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Study: Gamers More Likely To Date, Marry, Socialize Than Non-Gamers
Study: Gamers More Likely To Date, Marry, Socialize Than Non-Gamers
October 22, 2008 | By Leigh Alexander

October 22, 2008 | By Leigh Alexander
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55 percent of gamers are married, 48 percent have kids, and single gamers are twice as likely to go on dates in a given month than non-gamers. That's according to the results of a new research study from IGN Entertainment and Ipsos Media CT obtained by Gamasutra.

The study, which involved 3,000 participants, says it demonstrates that, contrary to popular stereotypes, gamers are more social, more active and more influential to their friends than non-gamers -- and that the average age of gamers who picked up the habit within the past two years is 32.

Gamers apparently are bigger earners, too. The study finds that the average gaming household's income is $79,000 per year, compared to the average non-gamer annual income of $54,000.

37 percent of gamers studied say their friends and family look to them for suggestions on other kinds of entertainment like TV and movies, while only 22 percent of non-gamers say they're media influencers.

Since gamers are twice as likely to buy new technology -- even at a premium price, or with bugs -- it's unsurprising that the study also found that 39 percent of gamers say they help their friends and family keep up on new tech trends.

And while gamers spend five more hours on the internet per week than non-gamers, two more hours of TV time and two more hours of music time, the study says they're also more socially active.

In addition to being more likely to date and be married, gamers are apparently 13 percent more likely to go to the movies, 11 percent more likely to play sports, and 9 percent more likely to go out with friends than non-gamers.

"Based on the research, it's obvious that the gaming market has outgrown many commonly held stereotypes about the relative homogeneity of video gamers," says Adam Wright, Director of Research for Ipsos Media CT.


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Comments


Sean Parton
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I'd really like to know what constitutes as a "gamer" for their study. Are we talking the people who put over 10 hours worth of gaming in a week, or the people who fire up Bejeweled or what have you once a week?



On a side note, cute picture.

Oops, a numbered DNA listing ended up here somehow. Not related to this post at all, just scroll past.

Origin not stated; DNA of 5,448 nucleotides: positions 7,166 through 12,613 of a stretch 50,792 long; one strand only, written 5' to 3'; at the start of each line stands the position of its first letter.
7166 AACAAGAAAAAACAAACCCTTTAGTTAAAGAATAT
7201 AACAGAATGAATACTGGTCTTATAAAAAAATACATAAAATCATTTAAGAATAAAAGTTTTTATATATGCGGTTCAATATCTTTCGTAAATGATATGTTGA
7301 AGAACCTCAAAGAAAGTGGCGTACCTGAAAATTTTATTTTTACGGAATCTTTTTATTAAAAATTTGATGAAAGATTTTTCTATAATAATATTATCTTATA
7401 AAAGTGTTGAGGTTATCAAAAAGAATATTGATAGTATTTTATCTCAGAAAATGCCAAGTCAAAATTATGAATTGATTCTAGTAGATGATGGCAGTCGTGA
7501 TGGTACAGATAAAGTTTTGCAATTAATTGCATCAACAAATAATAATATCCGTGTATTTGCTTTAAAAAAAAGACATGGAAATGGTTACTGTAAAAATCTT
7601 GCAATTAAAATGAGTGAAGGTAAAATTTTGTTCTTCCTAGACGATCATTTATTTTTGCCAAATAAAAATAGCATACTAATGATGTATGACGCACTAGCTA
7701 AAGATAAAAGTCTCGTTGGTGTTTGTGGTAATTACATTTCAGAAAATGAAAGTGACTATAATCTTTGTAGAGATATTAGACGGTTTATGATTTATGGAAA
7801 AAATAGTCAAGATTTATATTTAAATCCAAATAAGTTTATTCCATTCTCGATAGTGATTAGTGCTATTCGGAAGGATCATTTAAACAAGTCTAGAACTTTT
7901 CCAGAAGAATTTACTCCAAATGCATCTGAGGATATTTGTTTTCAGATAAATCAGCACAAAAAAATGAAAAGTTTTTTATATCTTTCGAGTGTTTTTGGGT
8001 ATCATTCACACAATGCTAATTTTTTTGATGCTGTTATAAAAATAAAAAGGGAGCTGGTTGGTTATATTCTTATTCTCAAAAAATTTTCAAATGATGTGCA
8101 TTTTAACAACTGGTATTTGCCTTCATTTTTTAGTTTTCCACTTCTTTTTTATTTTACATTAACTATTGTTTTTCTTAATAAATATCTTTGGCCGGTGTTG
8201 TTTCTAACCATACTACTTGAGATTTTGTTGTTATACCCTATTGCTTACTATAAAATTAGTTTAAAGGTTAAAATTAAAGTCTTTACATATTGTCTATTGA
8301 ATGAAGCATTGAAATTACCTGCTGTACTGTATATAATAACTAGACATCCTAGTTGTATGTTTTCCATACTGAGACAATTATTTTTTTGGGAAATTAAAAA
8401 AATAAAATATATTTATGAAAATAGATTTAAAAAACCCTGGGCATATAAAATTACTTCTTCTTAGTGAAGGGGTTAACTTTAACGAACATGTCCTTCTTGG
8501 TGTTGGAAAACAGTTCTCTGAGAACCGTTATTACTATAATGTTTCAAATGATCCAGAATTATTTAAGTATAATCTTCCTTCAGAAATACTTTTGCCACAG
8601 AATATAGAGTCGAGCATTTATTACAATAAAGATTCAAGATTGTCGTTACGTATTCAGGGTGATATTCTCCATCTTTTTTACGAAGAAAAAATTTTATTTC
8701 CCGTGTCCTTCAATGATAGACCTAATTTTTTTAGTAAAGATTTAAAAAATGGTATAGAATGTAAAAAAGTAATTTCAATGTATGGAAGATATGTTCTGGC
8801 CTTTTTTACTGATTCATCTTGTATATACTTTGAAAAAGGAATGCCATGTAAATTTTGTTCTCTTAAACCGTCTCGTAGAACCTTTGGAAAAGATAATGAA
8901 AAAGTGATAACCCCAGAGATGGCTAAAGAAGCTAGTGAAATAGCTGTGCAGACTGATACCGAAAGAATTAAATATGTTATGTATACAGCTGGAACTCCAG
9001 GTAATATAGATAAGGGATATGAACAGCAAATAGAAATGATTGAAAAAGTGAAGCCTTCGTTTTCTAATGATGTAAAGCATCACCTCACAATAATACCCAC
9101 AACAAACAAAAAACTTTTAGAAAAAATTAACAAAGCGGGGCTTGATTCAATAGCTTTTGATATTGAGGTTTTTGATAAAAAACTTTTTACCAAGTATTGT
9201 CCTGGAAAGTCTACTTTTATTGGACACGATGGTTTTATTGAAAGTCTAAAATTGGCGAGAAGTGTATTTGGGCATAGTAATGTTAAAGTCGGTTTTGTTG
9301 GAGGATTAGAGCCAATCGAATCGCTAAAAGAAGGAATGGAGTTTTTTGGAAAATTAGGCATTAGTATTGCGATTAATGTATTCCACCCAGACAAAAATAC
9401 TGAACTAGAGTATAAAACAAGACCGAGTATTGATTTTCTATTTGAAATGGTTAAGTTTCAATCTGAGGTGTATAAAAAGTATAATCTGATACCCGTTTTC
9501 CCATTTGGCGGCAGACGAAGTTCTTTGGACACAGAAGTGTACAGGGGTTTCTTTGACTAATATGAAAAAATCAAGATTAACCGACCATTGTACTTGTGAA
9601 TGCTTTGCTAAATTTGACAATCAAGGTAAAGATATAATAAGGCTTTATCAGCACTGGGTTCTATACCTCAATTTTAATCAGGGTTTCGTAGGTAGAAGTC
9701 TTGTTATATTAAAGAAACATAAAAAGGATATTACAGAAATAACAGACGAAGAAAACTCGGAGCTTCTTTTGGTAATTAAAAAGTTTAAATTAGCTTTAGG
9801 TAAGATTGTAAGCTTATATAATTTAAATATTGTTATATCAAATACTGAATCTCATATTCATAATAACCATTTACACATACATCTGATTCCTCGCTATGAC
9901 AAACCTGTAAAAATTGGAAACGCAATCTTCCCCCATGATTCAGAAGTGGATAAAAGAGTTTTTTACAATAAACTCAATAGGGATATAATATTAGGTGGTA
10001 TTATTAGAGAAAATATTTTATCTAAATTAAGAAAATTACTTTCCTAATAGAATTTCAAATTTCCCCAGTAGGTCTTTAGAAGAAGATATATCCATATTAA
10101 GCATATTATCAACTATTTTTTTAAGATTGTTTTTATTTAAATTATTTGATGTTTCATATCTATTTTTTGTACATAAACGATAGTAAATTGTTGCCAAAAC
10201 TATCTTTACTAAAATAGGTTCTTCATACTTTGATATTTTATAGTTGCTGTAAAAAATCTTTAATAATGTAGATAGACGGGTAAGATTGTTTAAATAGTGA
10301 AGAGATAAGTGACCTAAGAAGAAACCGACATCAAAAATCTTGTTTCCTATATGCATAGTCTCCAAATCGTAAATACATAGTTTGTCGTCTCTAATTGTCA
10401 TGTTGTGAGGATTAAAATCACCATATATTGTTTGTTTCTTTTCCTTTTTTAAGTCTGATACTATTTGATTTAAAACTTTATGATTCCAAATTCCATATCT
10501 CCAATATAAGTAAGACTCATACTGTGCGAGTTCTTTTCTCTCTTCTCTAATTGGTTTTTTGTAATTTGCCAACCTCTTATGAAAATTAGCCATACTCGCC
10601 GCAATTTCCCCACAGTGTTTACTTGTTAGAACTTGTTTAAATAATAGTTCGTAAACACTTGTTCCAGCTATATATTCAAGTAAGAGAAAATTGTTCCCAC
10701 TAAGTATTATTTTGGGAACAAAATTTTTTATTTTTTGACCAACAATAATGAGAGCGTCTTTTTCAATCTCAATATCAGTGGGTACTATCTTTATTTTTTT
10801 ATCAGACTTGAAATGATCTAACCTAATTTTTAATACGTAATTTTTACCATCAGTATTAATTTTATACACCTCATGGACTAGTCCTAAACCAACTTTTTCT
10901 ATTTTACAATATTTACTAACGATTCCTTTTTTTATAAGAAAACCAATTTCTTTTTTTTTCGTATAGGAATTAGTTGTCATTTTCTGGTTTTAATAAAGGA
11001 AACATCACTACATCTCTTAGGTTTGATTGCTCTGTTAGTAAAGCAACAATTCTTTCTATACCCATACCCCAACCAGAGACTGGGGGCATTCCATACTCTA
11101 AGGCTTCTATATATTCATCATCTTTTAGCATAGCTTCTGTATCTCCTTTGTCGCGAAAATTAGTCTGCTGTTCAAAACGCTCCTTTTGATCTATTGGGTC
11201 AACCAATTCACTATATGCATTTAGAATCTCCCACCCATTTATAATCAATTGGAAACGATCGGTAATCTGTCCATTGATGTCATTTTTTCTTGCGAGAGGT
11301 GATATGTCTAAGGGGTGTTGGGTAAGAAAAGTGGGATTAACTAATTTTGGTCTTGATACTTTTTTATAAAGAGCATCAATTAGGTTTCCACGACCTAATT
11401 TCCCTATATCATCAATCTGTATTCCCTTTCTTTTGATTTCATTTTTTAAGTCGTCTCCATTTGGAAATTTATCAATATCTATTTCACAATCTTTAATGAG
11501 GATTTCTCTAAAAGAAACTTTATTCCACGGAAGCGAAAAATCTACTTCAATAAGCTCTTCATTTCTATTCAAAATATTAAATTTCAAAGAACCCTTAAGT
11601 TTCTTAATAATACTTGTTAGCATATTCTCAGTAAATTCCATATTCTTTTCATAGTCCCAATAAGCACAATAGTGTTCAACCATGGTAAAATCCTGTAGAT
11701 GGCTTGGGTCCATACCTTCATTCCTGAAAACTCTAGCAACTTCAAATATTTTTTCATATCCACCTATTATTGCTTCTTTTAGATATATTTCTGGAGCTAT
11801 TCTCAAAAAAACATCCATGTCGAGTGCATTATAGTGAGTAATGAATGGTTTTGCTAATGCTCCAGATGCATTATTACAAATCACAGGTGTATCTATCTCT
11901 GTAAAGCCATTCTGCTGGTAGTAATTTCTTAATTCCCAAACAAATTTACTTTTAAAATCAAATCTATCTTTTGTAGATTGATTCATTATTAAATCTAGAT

Russ McMackin
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I'm not sure how the research shows a direct relation.



It also could just be that gamers have more free time, and so have more free time to date or watch TV or play sports.



Similarly, maybe it's just that the houses with more income can afford game consoles more than those that can't.



I'd rather see a study where each of these variables are isolated in relation to gaming. It could be that being social, tv, and everything on the report has only to do with free time, and those with more free time also play more games, but-



Freetime correlating to socializing, money and games, is not the same as: Games correlating to socializing and money. And since it's not separated, gaming might actually hurt one of the categories but you can't tell without a spreadsheet of isolation and control.

Chris Rock
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The data seems to suggest that gamers are just more actively involved than the average person.



Shouldn't be much of a surprise. Games would most attract people with a craving for stimuli.

Andrew Heywood
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This may or may not be an interesting study, but the fact that the article doesn't mention how it defined 'gamer' leaves us kind of in the dark...

Aaron Lutz
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I agree. Although I like the direction the data is going, simply from a "I'm not weird, I'm a gamer" perspective, it would be nice to know exactly what they constitute a gamer as. *hint-hint, nudge-nudge*

Tawna Evans
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I'm skeptical of the accuracy of the data for the research study. Where did it obtain the info? It's possible that the data was obtained from a resource where people mostly have high incomes, hence the skewed results concerning income. Naturally, people with higher incomes would have an easier time to spend money at restaurants, concerts, and other social activities used for dating than those having low incomes. Since we haven't a clue regarding the pool from which the data was obtained for this study, I consider this article invalid.


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